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Bolivia

NZ socialists endorse Bolivia's call for a world referendum on climate change

Socialist Worker-New Zealand statement to the World People’s Conference on Climate Change and the Rights of Mother Earth, in Bolivia April 19-22, 2010

April 19, 2010 -- Socialist Worker-New Zealand agrees with the statement made by Bolivia's President Evo Morales in his invitation to the World People’s Conference on Climate Change and the Rights of Mother Earth that “climate change is a product of the capitalist system”.

The pursuit of growth and profit is hard-wired into capitalism. Corporations and politicians wedded to capitalism cannot bring about the urgent reduction in greenhouse gas emissions we need to avert catastrophic climate change.

Therefore the transition to societies living in harmony with nature requires fundamental system change. The way we use resources, the way we produce things, the way we live has to change. This is the challenge that climate change, peak oil and other looming global crises place on the shoulders of all of us living today. Yet too many of our leaders are shirking their responsibilities, not only to those they claim to represent, but to future generations.

(Updated April 22) Bolivia: `Capitalism is the main enemy of the Earth', Evo Morales tells people's climate conference


Video report from Democracy Now! (Full transcript of report below)
[For more coverage of the World People's Conference on Climate Change and the Rights of Mother Earth, click HERE.]

Prensa Latina

April 20, 2010 -- Cochabamba, Bolivia -- Bolivia's President Evo Morales Ayma condemned the capitalist system in the opening session of the World People's Conference on Climate Change and the Rights of Mother Earth today.

Morales, speaking at the April 20 conference inauguration, started his speech with a slogan, "Planet or death, we shall overcome". He said that harmony with nature could not exist while 1 per cent of the world's population concentrates more than 50 per cent of the world's riches. Capitalism is the main enemy of the Earth, only looking for profits, to the detriment of nature, and capitalism is a bridge for social  inequality.

Bolivia: Bittersweet victory highlights obstacles for process of change

By Federico Fuentes, Caracas

April 10, 2010 -- Bolivia Rising -- Although final figures will not be known until April 24, the results of Bolivia's April 4 regional elections have ratified the continued advance of the "democratic and cultural revolution" led by the country's first Indigenous president, Evo Morales. However, it also highlights some of the shortcomings and obstacles the process of change faces.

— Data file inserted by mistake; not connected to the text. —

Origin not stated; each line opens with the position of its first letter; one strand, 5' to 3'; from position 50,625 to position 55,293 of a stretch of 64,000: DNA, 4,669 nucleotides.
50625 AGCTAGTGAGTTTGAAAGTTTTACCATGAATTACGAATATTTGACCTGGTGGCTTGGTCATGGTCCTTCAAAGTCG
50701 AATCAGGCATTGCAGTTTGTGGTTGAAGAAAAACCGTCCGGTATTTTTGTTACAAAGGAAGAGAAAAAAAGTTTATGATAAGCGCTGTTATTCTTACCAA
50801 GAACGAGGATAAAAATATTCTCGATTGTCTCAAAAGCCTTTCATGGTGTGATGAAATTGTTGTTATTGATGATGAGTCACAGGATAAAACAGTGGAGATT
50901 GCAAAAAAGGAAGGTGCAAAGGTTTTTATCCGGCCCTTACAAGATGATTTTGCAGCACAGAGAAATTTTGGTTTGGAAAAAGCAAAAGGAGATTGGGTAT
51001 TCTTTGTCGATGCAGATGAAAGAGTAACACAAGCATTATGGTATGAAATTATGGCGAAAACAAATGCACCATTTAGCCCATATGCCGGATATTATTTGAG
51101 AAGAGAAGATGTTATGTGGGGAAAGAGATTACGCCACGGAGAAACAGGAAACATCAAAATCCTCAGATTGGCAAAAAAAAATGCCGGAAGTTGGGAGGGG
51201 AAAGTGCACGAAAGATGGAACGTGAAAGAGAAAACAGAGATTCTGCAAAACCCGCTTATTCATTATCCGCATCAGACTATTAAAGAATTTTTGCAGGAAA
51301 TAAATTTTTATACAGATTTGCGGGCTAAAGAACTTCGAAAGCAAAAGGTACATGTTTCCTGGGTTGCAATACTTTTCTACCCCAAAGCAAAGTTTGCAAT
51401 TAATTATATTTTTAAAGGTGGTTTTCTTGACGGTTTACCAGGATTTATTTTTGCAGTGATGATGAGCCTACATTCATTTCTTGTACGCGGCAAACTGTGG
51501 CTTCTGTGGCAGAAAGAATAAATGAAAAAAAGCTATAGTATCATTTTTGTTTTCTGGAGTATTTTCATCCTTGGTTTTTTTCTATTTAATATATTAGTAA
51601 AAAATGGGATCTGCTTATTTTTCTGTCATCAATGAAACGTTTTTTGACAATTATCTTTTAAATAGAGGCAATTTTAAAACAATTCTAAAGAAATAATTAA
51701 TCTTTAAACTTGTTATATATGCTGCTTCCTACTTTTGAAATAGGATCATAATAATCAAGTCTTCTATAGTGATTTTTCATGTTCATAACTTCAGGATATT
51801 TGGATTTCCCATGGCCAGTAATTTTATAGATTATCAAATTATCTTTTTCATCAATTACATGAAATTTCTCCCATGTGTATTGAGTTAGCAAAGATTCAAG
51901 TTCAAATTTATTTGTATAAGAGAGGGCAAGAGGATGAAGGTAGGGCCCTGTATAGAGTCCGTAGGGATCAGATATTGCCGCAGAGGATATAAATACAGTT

Initial results from the election for governors, mayors and representatives to municipal councils and departmental assemblies have confirmed the Morales-led Movement Towards Socialism (MAS) as the sole political force with strong support across Bolivia.

It follows the historic 64% vote to reelect Morales and the two-thirds majority MAS obtained in the Plurinational Assembly last December.

Marta Harnecker: `Socialism is a search for a fully democratic society'

Bolivians mobilise. ``If our government officials are to be wise, they must be pushed by popular initiatives so that the people can feel they are doing it themselves. The state's paternalism, in building socialism, may help at first, but we must create popular protagonism.'' Photo by Ben Dangl.

Marta Harnecker interviewed by Edwin Herrera Salinas, for the Bolivian newspaper La Razón. Translation by MRZine's Yoshie Furuhashi. Posted at Links International Journal of Socialist Renewal with permission

[Click HERE for more articles by Marta Harnecker.]

After Copenhagen: Can we save the world? Video: Is the climate sick of us?

Ian Angus interviewed by Esquerda.net during the conference O Clima Farto de Nos? (Is the climate sick of us?), held in Lisbon, March 26-27. The three questions, shown in text in Portuguese, are: Is the climate sick of us? What must be done internationally about this situation? What message would you like to give to the Portuguese people?The video, which is in English with Portuguese subtitles, has also been posted on the website of Portugal's Left Bloc, and on the Esquerda.net channel on YouTube.